Peter Rogers, SEAS, who has been working on water issues for the last 50 years, talked of the urban water-food-energy nexus, and how developing urban food consumption habits adversely impact water and energy usage. Afreen Siddiqui, HKS, spoke of trust, leadership, infrastructure and capacity as the key challenges which affect distribution of water in Pakistan.
James Wescoast, MIT, spoke about dying ancient wisdom regarding water and water conservation devices and talked of the value of combining old interventions with ongoing and modern research to solve the availability and accessibility issues. Farhana Sultana, Syracuse University, highlighted water as a gender and class issue and stressed the need of equity and social justice in urban water governance.
Next steps for this project: The multi-university SAI-supported Boston Water Consortium, which includes Harvard, MIT, Tufts and BU, organizes monthly roundtable discussions to identify a common language around understanding the various issues related to water. Issues that are currently being studied include linkages to energy, agriculture, food security, climate change and urbanization.
Religion and Secularism (April 25)
Introduced by Parimal Patil, Chair, FAS, and facilitated by Harpreet Singh, College Fellow, Department of South Asian Studies, and Shankar Ramaswami, SAI South Asia Studies Fellow, this session was a presentation of two case studies to shed light on religious nationalism and the tool of religious violence in contemporary India and the manner in which it limits secularism.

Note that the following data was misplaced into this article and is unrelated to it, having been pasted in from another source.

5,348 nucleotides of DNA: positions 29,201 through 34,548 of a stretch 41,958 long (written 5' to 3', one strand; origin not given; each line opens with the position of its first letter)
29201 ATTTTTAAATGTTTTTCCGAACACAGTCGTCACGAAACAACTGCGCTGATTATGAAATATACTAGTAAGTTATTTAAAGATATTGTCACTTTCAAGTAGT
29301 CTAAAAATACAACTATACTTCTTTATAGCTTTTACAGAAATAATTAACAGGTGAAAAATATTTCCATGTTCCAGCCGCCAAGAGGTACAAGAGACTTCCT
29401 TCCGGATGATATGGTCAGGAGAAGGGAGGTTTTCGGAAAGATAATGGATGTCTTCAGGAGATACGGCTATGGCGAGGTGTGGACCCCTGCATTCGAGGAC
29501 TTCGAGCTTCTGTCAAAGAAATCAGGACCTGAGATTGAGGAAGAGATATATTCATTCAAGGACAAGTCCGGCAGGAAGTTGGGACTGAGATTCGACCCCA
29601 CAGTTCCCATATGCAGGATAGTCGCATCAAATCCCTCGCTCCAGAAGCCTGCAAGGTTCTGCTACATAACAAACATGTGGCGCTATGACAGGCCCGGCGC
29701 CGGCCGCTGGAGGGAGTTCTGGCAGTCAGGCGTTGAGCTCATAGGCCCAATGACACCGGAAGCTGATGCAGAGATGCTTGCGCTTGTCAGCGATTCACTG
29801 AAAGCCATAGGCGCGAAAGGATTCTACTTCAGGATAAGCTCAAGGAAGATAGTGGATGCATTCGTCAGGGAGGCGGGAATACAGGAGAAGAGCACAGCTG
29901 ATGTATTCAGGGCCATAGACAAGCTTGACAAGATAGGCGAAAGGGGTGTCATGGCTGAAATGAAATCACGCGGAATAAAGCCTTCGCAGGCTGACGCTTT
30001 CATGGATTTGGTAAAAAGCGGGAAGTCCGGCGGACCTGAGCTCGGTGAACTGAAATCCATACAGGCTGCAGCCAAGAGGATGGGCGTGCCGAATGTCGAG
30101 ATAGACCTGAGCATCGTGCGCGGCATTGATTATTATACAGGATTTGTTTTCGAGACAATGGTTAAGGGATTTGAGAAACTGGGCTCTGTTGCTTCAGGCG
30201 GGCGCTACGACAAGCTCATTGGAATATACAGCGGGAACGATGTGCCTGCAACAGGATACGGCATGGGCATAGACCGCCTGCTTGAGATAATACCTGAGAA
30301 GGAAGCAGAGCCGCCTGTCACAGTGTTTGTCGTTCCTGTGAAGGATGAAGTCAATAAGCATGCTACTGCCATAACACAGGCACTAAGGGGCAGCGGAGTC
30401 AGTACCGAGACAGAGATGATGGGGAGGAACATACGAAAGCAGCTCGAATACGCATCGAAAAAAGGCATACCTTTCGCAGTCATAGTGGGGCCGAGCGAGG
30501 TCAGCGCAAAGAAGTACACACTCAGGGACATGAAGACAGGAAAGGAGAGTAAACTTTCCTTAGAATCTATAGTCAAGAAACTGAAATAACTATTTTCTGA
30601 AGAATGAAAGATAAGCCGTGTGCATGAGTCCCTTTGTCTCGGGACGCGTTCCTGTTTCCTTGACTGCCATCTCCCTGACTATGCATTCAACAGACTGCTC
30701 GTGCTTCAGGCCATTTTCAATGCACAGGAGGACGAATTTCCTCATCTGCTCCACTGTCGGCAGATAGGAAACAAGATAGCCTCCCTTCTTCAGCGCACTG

Angana Chatterji, University of California at Berkeley, shared her detailed study of the Gujarat gender and social violence in 2002, the Godhra burning followed by the Gulbarg massacre that resulted in displacement and isolation of communities especially of women, and the mental and physical trauma they suffered.
Pinky Hota, Smith College, shared her study of the religious violence in Orissa in August 2008 relating to marginalized tribal communities, the Kandhas and the Panas and their conversion to Christianity. This highlighted the use of the judiciary and nationalism as tools to instigate religious violence in two ethnic minority communities.
Breakout discussion sessions, facilitated by Harpreet Singh and Shankar Ramaswami, shed light on various opinions with regard to religious violence as a political tool in contemporary secular India.
Informal Workers, Enterprises, and Cities: Addressing Informality in South Asia (April 25)
Led by Martha Chen, HKS, this project aims to study the intersection of employment, gender and poverty, given that approximately 93% of India’s economy is informal, without taxation or regulation. This research project aims to examine the landscape of the informal economy, address legal regulatory issues related to the informal sector, and reform policies that work against low-income workers.
Next steps for this project: Goals include a conference on ‘Informal Small Businesses in India’ with in-region partners, policy recommendations, improvement of official data, publications, and additions to curriculum. In addition, a Mellon Foundation-funded project will form a research teaching portal on urbanism, in collaboration with Rahul Mehrotra, GSD, with the theme of the Informal City.
Check back on our website for videos and audio recordings of these sessions.